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May 23, 2019

Faulty Data is Stalling AI Projects

Tens of billions will be spent this year on AI development, but those efforts continue to be stymied by ratty data that has undermined model training efforts and burned through project budgets.

That’s the sobering conclusion of a vendor survey of data scientists, AI technologist and business executives that uncovered widespread problems with data quality, specifically data labeling required to train AI models. The result is that most AI projects are stalled, with little to show for early and substantial investments.

The survey released Thursday (May 23) by AI training data specialist Alegionfound that despite heavy investment in focused AI and machine learning projects (most respondents said they have four or fewer projects in development), 78 percent of those projects have slowed at some stage before deployment.

The primary reason is data quality and labeling challenges, prompting many early movers to either develop an in-house solution or outsource data labeling needed to transition machine learning projects to production.

“The nascency of enterprise AI has led more than half of the surveyed companies to label their training data internally or build their own data annotation tool,” the survey found. “Unfortunately, 8 out of 10 companies indicate that training AI/ML algorithms is more challenging than they expected, and nearly as many report problems with projects stalling.”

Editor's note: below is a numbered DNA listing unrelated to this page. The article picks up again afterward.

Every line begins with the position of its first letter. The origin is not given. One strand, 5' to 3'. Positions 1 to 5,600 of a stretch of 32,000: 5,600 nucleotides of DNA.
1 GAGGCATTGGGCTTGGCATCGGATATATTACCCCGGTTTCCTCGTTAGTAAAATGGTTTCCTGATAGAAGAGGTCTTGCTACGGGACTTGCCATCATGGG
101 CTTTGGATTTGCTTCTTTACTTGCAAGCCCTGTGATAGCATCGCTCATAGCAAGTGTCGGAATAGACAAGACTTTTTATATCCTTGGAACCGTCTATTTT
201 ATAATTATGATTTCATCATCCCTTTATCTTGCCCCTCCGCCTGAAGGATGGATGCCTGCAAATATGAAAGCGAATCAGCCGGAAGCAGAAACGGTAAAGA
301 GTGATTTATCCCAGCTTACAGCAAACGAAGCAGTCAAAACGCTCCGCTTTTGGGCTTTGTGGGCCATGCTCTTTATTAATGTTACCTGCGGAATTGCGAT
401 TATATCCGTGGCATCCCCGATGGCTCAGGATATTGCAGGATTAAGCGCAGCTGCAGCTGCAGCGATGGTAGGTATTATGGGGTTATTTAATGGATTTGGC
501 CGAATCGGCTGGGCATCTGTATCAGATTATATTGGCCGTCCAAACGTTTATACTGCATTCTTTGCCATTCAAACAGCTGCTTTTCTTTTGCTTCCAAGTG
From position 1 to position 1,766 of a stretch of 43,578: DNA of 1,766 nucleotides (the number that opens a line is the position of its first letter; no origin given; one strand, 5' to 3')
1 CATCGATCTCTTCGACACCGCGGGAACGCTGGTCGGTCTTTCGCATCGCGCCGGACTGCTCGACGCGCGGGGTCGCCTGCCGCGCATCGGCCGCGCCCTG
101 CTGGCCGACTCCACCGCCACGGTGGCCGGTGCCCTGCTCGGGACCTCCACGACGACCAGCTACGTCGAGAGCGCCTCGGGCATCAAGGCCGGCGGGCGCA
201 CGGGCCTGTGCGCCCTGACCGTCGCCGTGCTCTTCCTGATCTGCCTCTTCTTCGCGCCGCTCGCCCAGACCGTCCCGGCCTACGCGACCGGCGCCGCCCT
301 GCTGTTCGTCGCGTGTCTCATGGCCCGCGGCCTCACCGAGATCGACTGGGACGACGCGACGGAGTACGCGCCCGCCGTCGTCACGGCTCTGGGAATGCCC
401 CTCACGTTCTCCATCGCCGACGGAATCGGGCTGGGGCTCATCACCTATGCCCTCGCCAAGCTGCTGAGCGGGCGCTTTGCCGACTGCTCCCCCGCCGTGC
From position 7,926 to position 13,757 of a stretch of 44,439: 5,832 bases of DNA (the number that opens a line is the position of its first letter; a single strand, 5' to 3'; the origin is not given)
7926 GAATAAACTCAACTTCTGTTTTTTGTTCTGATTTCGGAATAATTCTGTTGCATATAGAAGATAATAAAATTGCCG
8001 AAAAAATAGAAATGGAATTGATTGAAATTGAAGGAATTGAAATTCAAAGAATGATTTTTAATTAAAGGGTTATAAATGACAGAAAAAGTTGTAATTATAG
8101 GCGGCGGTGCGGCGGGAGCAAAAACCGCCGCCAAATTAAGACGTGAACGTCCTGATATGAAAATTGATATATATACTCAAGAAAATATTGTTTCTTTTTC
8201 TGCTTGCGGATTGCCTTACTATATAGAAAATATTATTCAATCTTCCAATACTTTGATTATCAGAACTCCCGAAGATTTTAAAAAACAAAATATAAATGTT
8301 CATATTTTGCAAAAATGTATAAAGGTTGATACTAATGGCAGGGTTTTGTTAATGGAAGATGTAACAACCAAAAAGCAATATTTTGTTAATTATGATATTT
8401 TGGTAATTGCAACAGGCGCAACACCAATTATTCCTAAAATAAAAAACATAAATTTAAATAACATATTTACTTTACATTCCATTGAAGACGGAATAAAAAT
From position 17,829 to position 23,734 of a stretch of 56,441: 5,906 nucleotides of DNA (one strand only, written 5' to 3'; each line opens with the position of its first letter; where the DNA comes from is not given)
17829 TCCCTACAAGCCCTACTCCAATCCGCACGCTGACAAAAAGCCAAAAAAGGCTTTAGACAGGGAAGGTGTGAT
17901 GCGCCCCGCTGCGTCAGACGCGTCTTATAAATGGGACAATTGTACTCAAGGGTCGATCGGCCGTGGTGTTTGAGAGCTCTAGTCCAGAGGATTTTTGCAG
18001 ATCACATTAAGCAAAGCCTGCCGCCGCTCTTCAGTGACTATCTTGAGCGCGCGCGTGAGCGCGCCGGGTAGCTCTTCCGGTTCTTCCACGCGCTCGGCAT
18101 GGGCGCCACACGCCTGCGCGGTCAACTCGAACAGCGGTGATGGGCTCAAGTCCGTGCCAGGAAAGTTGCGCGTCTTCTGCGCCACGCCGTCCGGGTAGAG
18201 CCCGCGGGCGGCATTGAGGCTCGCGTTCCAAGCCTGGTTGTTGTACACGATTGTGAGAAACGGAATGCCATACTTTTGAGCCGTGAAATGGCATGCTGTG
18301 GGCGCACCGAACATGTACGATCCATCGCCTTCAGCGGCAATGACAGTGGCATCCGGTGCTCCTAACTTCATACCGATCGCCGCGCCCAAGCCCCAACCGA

Hence, survey commissioner Alegion, a specialist in crowdsourcing machine learning steps like data labeling, emphasizes that 71 percent of development teams ultimately outsource those project activities.

Along with a lack of prepped data and the human resources needed to accurately label data sets, two thirds of respondents cited bias or errors in data as the biggest challenge in training their AI models.

In addition to data quality, the survey also sheds light on data quantities required to achieve confidence in AI models. On a scale of between 100,000 and more than 10 million data points, 43 percent of respondents said they require up to 1 million data items to achieve “production-level model confidence.” Meanwhile, 72 percent said model confidence would require labeled data totaling more than 100,000 items.

Coming up with that much labeled data has proven problematic, prompting 81 percent of those polled to conclude that the training AI models has turned out to be more difficult than expected.

Those unforeseen consequences are spawning a cottage industry of data labeling specialists like Alegion to help fill the gaps as AI first movers struggle to get machine learning projects off the ground. The Austin-based company pitches a platform that integrates machine intelligence to scale data labeling efforts and convent raw data into “model-ready training data.”

There appears to be growing demand for such tools as projected AI spending soars. According to market tracker IDC, global AI investments are expected to more than double through 2022 to $79.2 billion. U.S. companies currently account for two thirds of the estimated $35.8 billion in AI spending this year, mostly by the banking and retail sectors.

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